Tag Archives: military

The New Airpower: More than Warfare

When thinking about disaster relief and humanitarian aid, we often see NGOs as the major players. In addition, we often see governments and militaries as the bad guys in the field of development work. It is important to keep in mind, though, that the military is no longer confined to linear warfare. In the late 20th and early 21st centuries, militaries dealt increasingly with natural disasters, humanitarian relief operations, resource conflicts, terrorism, small-scale conventional conflicts, and insurgencies. Some of the most prominent forces in disaster relief are militaries.

According to an article from the International Relations and Security Network in Zurich, the United States Air Force (USAF) recently modified its definition of airpower. In the past, airpower was limited to war-faring aircrafts and pioneering spacecraft. The definition of airpower now includes cyber power. It is important to note that USAF does not see cyber power as a channel for carrying out operations but rather an enabler that facilitates improved operations.

This new take on military operations just goes to show the increasing importance of ICTs. If the military is becoming increasingly involved in disaster relief and humanitarian aid, while it’s broadening its definition of airpower to include cyber technology, it sets the stage for utilizing ICTs in disasters. ICTs are not only useful in their own respects (early warning systems, government alerts on iPhones, locating missing persons, mapping, etc.), but they can be used to improve existing operations. ICTs could help the military, and NGOS as well, manage their soldiers/volunteers, track distribution of aid materials, improve efficiency of aid delivery, and the list goes on. If you needed a reason before to consider ICTs a crucial part of humanitarian work, take a look at the United States Air Force who is restructuring itself to include natural disasters as a part of its duties and ICTs a part of its anatomy.


The US Military Uses Syria to Study Social Media

After reading about social media and the Syrian Conflict in class and on the blog, I was curious as to what was being done with all of this information. I found an article detailing how students at the Naval Postgraduate School are working two projects that deal with categorizing and corralling information from social media.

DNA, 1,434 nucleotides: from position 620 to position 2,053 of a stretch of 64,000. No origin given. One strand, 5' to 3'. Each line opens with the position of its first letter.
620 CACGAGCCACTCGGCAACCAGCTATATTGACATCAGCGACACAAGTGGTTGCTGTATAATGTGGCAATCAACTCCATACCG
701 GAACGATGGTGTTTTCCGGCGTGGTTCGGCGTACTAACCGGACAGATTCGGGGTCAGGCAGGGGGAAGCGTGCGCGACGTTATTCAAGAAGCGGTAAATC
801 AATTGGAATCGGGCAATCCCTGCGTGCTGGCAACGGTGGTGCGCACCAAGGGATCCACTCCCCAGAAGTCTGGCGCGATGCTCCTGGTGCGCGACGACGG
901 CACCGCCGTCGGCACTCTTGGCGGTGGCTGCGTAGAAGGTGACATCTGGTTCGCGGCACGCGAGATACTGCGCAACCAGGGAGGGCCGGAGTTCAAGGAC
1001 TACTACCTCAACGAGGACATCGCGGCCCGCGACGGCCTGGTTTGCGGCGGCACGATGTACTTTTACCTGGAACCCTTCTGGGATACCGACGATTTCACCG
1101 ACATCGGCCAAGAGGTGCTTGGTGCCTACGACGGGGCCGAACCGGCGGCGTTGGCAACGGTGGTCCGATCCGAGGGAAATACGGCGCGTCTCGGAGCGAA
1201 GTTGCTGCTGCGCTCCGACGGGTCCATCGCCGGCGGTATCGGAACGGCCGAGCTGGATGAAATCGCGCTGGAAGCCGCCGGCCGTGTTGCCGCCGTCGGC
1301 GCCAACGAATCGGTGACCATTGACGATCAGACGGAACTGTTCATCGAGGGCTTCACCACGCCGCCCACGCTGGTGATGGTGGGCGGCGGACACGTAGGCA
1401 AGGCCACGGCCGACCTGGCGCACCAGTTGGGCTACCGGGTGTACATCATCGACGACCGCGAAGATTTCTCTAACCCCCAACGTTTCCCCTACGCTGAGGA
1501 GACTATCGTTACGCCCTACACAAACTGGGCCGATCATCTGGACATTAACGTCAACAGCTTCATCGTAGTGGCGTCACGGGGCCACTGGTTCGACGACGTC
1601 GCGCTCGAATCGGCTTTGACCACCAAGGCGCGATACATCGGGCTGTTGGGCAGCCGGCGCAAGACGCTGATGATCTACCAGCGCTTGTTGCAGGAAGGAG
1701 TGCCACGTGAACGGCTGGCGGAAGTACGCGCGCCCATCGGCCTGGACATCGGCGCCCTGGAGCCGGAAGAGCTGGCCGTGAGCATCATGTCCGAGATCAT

The first is a software known as the Dynamic Twitter Network Analysis (DTNA) that has the ability to pull data from twitter by topic or hashtag and group it together. This is similar to how marketing has used twitter to follow trends, but could be harnessed to follow the potential uprisings and threats to security (because we have noted that twitter activity proceeds mass protests in this article)

The other program is specific to Syria, because the vulnerability of a number of sites containing weapons of mass destruction. The program similarly take information from not only twitter, but google, youtube, facebook etc. and looks for any indication that these sites could be in jeopardy. It is important to monitor because President Obama “plans to keep from entering the Syrian civil war unless chemical weapon stockpiles are exposed to danger” (Davis,1).

Syria has proved an excellent study for these tools because so much of their information is on social media. “It was unusual because unlike conventional war, these organizations don’t have funding or resources,” Lucente said. “There are no secure communications radios” making it very easy to access their information. (Davis,2) The rebels have also embraced social media to communicate with supporters, they have 647,000 likes on their facebook page and 78,000 people following their twitter which posts updates on progress and locations. They even update a Google maps detailing day to day strikes, movement, and videos.
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These are new tools being used by the military, which are more efficient, but some question the legality of privacy rights and potential storage of information. This project represents some of the first Sentiment Analysis studies for the military and opens up a whole new age for military action. This also reminded me of the Disaster Relief technology that our guest speaker Sara Estes Cohen discussed, and how that is permeating throughout all of the departments in the government, albeit much more slowly in some.

Here is a video that further explores these projects at the Naval School. This article was found on Network World and written by Kerry Davis on November 9th 2012


Solar and Fuel Efficiency Technology Ideas Pitched to Military

This month, Marines turned to companies for renewable ideas. They invited 13 companies to their desert base to pitch them ideas about inventions and advancements in solar and fuel efficiency technology. The companies that showed up were almost all start ups. The developmental implications of this article are that technological advances are often spurred on by the military and eventually passed on to the private sector. A cutting edge solar power generator design picked up by the Pentagon today will likely end up being utilized in a developing country somewhere down the line. Additionally, with a deep pocket and interest in the field of solar energy, the military provides an incentive to scientists to continue to develop new and innovative approaches to solar power. This benefits developing nations since that technology will often by donated or replicated for their use at some point in time.

http://money.cnn.com/2011/09/06/technology/military_renewables_companies/index.htm

 

Jesse Seng